Request for an incoming Government
Posted: 30 May 2017
It is getting very close to the general election and in a matter of weeks we will have a government who will wish to make their mark on society.
Society is changing, and changing rapidly. Gone are many of the old certainties - those in employment, care, service provision as well as in people’s place in society.
What constitutes work is changing, the settlement between the citizen and the state is changing and the influence of technology and new models of delivery will be challenging.
However, there are some issues which transcend the past and the future. As a society we need to, ensure that loneliness and isolation are not a part of the future, that people of all ages are able to participate in everything that society has to offer and that no one is left behind because they cannot access employment or services, leisure or education.
We need to ensure that in an ever changing world, community cohesion is at the heart of policy, that the role of government is to both enhance opportunity and enable social mobility, giving opportunity to all.
The three key asks I would wish to see from an incoming government relate directly to the above.
We have a Bus Service Act which had cross party support in the last parliament, we now need to ensure the opportunities that this offers are taken up at a local level. This means a push for change from government and an understanding that there will be different ways of delivering this change. The Act offers the opportunity for communities to shape their mobility solutions and to shape them in a way that meets the broader needs of everyone in those communities.
To do this effectively, authorities need to take on board the value of community transport in their areas and take on board the value of any schemes that are taken forward through the powers given in the Bus Service Act. This Act has the opportunity not only to revolutionise provision but also to enhance relationships between commercial and community transport operators.
Which brings me onto my second ask. In any inclusive economy we need a plurality of provision. In addition to the old world of public and private provision, we need a strong role and voice for social enterprises – and for other impact driven organisations such as cooperatives, all able to play a key role in the growth and inclusivity of our economy.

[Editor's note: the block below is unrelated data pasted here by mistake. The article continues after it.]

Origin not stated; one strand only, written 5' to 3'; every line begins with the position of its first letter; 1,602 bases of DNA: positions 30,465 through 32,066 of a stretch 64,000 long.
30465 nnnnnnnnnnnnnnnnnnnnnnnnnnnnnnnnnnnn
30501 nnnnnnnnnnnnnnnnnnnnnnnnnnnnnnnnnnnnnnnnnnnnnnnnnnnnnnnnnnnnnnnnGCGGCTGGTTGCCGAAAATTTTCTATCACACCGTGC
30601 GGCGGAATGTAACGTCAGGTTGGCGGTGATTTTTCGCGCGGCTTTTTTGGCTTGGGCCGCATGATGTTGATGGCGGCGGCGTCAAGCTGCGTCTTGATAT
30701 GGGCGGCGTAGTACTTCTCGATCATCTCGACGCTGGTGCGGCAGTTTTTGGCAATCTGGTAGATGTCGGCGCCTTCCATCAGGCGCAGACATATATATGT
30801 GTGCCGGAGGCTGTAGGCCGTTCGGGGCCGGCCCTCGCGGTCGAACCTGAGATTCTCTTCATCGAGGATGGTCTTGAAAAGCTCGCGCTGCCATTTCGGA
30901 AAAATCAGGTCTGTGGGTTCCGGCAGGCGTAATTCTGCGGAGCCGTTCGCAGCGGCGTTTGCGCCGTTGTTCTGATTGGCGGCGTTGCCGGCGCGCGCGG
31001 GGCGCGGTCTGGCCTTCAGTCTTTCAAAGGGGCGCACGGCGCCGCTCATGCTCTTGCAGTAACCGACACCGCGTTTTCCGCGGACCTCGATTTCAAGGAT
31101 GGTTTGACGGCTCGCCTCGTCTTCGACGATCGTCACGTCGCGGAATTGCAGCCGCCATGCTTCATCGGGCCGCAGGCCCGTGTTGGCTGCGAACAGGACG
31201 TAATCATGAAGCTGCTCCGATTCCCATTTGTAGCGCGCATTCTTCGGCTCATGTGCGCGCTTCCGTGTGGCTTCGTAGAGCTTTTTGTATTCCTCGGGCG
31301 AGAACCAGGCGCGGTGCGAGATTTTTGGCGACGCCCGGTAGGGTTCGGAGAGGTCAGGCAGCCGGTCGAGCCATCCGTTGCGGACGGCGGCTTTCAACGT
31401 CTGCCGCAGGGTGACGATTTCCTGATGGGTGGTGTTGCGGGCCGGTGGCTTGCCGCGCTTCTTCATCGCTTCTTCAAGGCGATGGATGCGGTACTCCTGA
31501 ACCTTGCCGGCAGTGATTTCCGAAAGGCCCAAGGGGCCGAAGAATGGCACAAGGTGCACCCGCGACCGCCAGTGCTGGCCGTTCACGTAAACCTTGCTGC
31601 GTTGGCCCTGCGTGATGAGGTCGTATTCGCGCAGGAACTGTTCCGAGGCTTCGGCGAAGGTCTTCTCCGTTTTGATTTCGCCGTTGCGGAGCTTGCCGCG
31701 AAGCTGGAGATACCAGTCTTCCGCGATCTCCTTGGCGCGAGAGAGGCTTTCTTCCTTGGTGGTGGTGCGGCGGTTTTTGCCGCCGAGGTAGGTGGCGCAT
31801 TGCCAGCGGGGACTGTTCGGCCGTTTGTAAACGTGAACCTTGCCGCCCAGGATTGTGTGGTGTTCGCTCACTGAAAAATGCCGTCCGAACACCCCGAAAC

At their best, social enterprises not only tackle many of the harder problems for government, they also do this by being sustainable businesses. They work in every industry and sector of the economy – from child care to education, from homelessness to adult care, from the rehabilitation of offenders, to transport, to recycling…. Social enterprises need the support, encouragement and environment to thrive – and thrive they will on a level playing field with the private sector.
This plurality of provision will create a more resilient economy, which must be a goal for government, but above all it will create a more resilient society: communities that are empowered to take ownership and control of their needs and aspirations. This is something worth any government focusing on.
My final ask continues the theme of government intervention without spending any more money - procurement. The government, local even more than national, spends billions of citizens’ pounds. They need to get the best value for this spend.
To this end, we ask any incoming government to look again at the Social Value Act, which needs to be stronger and have real teeth. Enhancing the Social Value Act will enable Social Enterprises and the Private sector to compete to provide the best value for any work undertaken in our communities. Getting more from the public purse than we currently do should be paramount for everyone in local and national government; we should reach for the sky!
An incoming government will have a lot on their plate. Nevertheless, we should not lose the opportunity to create an inclusive society, one where everyone has access to opportunity, where transport is not a barrier but an enabler of community cohesion, where we have a plural economy in which the power of social enterprise to do good is maximised and where the spend of the state creates the greatest social value.
THis blog was first published by SEUK